Throughout the week leading to the elections on Tuesday, Haitians in
South Florida were upbeat and ready to be part of history as they
sought to help elect Barack Obama, the first black president of the
United States.
So when the votes were tallied late Tuesday, it seems as if the entire
area cheered simultaneously. Cars honked their horns, people hugged
each other and complete strangers became the best of friends as they
tried to take in the historical nature of what had just happened.
“Obama’s victory is a window open to my community. We have to know how
to manage it,” says Carine Auguste.

At the Fadkidj Variety Store in front of a big screen TV in between
loud music and fried pork and rice and djon djon, as Haitians watching
anxiously the results, they expressed a variety of reasons for going
to the polls and voting for Obama.

Obama swept to victory as the nation’s first black president Tuesday
night in an electoral college landslide that overcame racial barriers
as old as America itself. “Change has come,” he told a huge throng of
jubilant supporters.
The son of a black father from Kenya and a white mother from Kansas,
the Democratic senator from Illinois sealed his historic triumph by
defeating Republican Sen. John McCain in a string of wins in
hard-fought battleground states — Ohio, Florida, Iowa and more. He
captured Virginia, too, the first candidate of his party in 40 years
to do so.

“It is a lot of hope for my kids. One of them just enter college and
finding aid was not easy,” says Marie Josette Josué.

It was difficult finding a Haitian person who had voted against Obama.
They seemed motivated and excited at the prospect that someone who is
black would be president on January. They hope that he is much kinder
to Haiti than his predecessor. The first and foremost thing on their
mind is that an Obama administration would mean granting Haitians
Temporary Protective Status for and a more open policy on immigration
toward Haitians.

“Our goal is to have complete moratorium on all deportation says,
Marleine Bastien of Fanm Ayisyèn nan Miami, a women’s right

Bastien with activist Edelyne Clermont had toured the precinct most of
the precinct to make sure voter’s rights are respected and every vote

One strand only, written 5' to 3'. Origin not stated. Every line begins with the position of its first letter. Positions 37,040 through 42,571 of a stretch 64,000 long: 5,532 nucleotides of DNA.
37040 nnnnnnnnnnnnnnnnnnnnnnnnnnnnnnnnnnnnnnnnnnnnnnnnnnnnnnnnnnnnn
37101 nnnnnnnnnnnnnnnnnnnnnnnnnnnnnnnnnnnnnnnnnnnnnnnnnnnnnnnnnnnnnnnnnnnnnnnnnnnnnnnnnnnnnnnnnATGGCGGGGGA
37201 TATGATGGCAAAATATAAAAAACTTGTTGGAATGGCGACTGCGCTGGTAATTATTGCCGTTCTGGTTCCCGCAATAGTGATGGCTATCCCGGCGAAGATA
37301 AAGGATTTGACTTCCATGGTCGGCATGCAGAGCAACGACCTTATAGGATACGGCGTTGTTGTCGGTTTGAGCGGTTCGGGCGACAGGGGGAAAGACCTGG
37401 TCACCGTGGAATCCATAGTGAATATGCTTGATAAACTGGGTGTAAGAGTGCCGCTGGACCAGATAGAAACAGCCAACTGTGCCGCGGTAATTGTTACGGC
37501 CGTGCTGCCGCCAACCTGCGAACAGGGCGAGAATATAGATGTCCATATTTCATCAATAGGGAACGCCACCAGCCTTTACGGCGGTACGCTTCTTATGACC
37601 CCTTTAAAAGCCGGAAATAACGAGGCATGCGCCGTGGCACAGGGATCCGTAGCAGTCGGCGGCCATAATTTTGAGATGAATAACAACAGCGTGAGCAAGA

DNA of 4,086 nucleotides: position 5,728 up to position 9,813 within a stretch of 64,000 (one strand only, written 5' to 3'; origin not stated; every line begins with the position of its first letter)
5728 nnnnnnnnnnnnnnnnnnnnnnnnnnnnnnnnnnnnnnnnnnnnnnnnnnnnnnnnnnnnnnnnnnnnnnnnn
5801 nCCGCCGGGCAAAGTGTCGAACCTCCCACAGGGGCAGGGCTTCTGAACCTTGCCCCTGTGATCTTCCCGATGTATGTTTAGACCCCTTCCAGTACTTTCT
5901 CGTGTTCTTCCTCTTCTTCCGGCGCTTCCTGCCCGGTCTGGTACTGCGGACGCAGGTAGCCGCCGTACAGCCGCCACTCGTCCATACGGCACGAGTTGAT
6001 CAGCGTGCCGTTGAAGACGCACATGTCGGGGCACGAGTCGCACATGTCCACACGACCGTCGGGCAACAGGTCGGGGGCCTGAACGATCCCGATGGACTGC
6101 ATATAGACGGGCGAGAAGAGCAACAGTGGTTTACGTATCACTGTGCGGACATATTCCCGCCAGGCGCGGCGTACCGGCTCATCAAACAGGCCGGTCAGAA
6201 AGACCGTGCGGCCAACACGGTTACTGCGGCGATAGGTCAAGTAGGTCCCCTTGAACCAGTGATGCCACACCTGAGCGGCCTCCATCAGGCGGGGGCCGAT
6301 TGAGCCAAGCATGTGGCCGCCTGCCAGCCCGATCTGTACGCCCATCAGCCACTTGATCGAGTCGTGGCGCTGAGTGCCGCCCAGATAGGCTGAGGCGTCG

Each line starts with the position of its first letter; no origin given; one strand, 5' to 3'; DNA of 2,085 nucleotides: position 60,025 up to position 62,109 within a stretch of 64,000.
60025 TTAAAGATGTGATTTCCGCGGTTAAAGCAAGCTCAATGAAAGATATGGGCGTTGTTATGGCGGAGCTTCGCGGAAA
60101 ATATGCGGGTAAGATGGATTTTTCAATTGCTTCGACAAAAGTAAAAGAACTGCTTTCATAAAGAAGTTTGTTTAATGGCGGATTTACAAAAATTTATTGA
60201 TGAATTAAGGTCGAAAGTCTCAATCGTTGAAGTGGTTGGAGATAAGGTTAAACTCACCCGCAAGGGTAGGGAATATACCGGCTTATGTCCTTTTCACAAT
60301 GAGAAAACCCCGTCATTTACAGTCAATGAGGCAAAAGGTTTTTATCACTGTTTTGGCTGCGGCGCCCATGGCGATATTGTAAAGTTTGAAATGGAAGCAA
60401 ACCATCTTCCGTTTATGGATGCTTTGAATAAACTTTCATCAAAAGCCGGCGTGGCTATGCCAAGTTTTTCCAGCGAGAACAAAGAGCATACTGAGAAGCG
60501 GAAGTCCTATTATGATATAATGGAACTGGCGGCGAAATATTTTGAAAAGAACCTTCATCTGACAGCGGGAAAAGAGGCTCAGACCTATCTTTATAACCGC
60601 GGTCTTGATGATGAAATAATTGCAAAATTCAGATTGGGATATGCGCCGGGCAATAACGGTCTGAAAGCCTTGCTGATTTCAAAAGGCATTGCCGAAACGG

will count.

Rara Lakay with bamboo, and other original instrument toured the place
chanting ‘Obama se sou ou nou konte’ creole for Obama we count on you.

Refrain of God Bless America is shouted from the crowd every time
commercials in on.
“Now, we have hope and we can expect better health care benefits,” said Auguste.

At exactly 8p.m. cheers applause came from the crowd as the anchors
announce a lead for Obama in South Carolina.

“Ouch !!! ‘Létènèl’ were shouted every time the screen’s right corner
shows an advance for McCain.

“McCain takes a lead. Florida chery pote Obama sou do w- or Florida
darling carry Obama on your back.

Besides immigration, Haitian-American and Haitians here hope that
Obama’s administration will forgive Haiti’s international.
“We hope to have access just like when Clinton was in power,” said Bastien.
For eight years she had said that the Haitian community had tried to
secure a meeting with Bush administration without success.

“Obama’s victory is going to give the workers a right,” said 1199-SEIU
vice-president Gérard Cadet.
Three months before the election Cadet mobilized the Haitian community
in Miami to garner support for Obama.
Although immigration is the issue close to all Haitians, he emphasized
that with a Democratic administration workers will have accessibility
to health care and freedom to organize into union.
The March to Victory
On Tuesday morning, Joseph Ménard, 55, walked out of a Miramar poll at
the corner of SW 69 and 35th street, a day of work as a patient
health care is about to be started.
His children are grown but he still has to work to ensure a better retirement.
In his younger days, had the notion crossed his mind that the
president of the country might emerge from the black population?
“I hope Obama will be doing the right thing. Change will not come now
for us but in 3 to 4 years,said Ménard.
“We need social change, said Immacula Charles

“More often when Democrat is in power people see some relief,” said
Adèle Etienne a nurse’s aide.
“We can see better salary and better work benefits if Obama wins,”
said Etienne. Etienne added that she knows that will happen now but
she hopes that is where an Obama administration will lead.

“He is an African American. That will prove to everyone that African
American can achieve success and make it in the U.S.,” said Marsha
Pierre, 34 a certified Paralegal.

In his first speech as victor, to more than 100,000 supporters at
Grant Park in his home town of Chicago, Obama catalogued the
challenges ahead. “The greatest of a lifetime,” he said, “two wars, a
planet in peril, the worst financial crisis in a century.”
He added, “There are many who won’t agree with every decision or
policy I make as president, and we know that government can’t solve
every problem. But I will always be honest with you about the
challenges we face.”
McCain called his former rival to concede defeat — and the end of his
own 10-year quest for the White House. “The American people have
spoken, and spoken clearly,” McCain told disappointed supporters in
President Bush added his congratulations from the White House, where
his tenure runs out on Jan. 20. “May God bless whoever wins tonight,”
he had told dinner guests earlier.

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